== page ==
The biggest story throughout the NBA next season will not revolve around who wins the next championship, or what superstar is traded at the deadline. Every team, player, coach, and official will speculate behind closed doors as to whether a bevy of stars will opt-out of their existing contracts and form another super team.
Miami’s LeBron James, Dwyane Wade, and Chris Bosh can all test free agency in the summer of 2014, and so can New York Knick and reigning league scoring champion Carmelo Anthony.
According to the New York Daily News, Anthony “will almost certainly” opt-out of his contract next summer, siting financial and not basketball reasons.
Well aware that all of New York will dissect his every word, the career 25-point scorer was careful not to mention free agency while speaking to the media at a youth basketball camp in Queens.
“As far as ruling anything out, I haven’t even, to be honest with you, thought about anything past today,” Anthony said to the News on Saturday. “My mind is not even thinking about next season, next offseason right now. I’m just trying to do what I do this offseason to get right, work out, train and get right and prepare myself for this season. When that time comes, I’ll deal with that.”
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Anthony is currently resting a torn labrum in his shoulder. He's reportedly chosen to avoid surgery and let the injury heal naturally.
To his credit, Anthony has long said that his only goal is to bring New York its first NBA title in 40 years. Even with Anthony's backing, the Knicks recent acquisition of Andrea Bargnani was seen as a desperation move, and avoided the club’s real problem: a bloated payroll. The Knicks still owe limited big man Amar’e Stoudemire $45 million for the next two years, and his history of knee injuries makes his contract virtually untradeable.
Some of the team's other moves this offseason were more patchwork than improvements. The Knicks re-signed Sixth Man of the Year J.R. Smith to a three-year, $18 million deal, but he's currently recovering from knee surgery that will keep him sidelined for two months. The Knicks also spent three years and $6 million on 36-year-old point guard Pablo Prigioni, and plucked inconsistent and aging Metta World Peace from the amnesty pile.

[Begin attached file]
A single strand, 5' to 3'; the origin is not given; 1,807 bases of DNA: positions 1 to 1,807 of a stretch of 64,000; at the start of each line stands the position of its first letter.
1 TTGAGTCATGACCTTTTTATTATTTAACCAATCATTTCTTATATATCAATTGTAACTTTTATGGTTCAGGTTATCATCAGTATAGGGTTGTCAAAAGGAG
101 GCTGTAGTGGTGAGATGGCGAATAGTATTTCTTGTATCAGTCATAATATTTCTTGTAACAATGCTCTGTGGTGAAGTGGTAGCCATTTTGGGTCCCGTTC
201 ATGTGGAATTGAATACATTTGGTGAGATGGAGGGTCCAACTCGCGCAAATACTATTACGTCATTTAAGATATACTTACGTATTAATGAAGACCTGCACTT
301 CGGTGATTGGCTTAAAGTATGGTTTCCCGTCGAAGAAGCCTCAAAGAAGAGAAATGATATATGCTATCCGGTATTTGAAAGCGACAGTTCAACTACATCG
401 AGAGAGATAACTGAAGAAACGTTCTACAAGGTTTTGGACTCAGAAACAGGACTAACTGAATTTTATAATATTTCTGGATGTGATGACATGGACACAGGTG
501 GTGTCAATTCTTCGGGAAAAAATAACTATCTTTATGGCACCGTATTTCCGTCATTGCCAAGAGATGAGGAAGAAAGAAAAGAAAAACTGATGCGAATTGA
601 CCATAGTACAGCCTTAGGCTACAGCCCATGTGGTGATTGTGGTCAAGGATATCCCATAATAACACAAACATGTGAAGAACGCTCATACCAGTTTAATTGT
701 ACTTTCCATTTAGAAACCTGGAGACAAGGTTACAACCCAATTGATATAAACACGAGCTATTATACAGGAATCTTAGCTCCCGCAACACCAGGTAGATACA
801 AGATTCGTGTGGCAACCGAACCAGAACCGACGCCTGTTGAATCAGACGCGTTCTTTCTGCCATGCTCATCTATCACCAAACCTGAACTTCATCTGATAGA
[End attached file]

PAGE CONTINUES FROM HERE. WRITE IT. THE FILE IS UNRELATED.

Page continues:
The 29-year-old Anthony has two years and just under $45 million remaining on the extension he signed with the Knicks as part of the mega-trade that brought him to New York in 2011. However, Anthony can instead forgo the $23 million he is due in the 2014-15 season, and test free agency. In theory, he can actually negotiate for more money per season, and it will assuredly be the last max-level contract of his career.
Since joining the Knicks, Anthony has guided the team as far as the conference semifinals this past season. However, they were expected to at least challenge Miami for the conference crown before falling to the much younger Indiana Pacers.
The Los Angeles Lakers could pose a serious threat to steal Anthony away. Coupled with their incredible championship history, L.A. will have more than $50 million in cap space in 2014. That’s enough to ink as many as three-max level players like Miami did in 2010.
L.A.’s cap space could be affected by the status of five-time champion Kobe Bryant, who has said he has a few more years left in his legs and won’t take a pay cut. He will make $30 million in the final year of his contract next season.
While sidestepping the question of free agency, Anthony did point out to TMZ last month that he and James have worked together before. The pair was part of two gold medal teams for Team USA in the last two Olympics, and Wade also played an integral role in the 2008 games.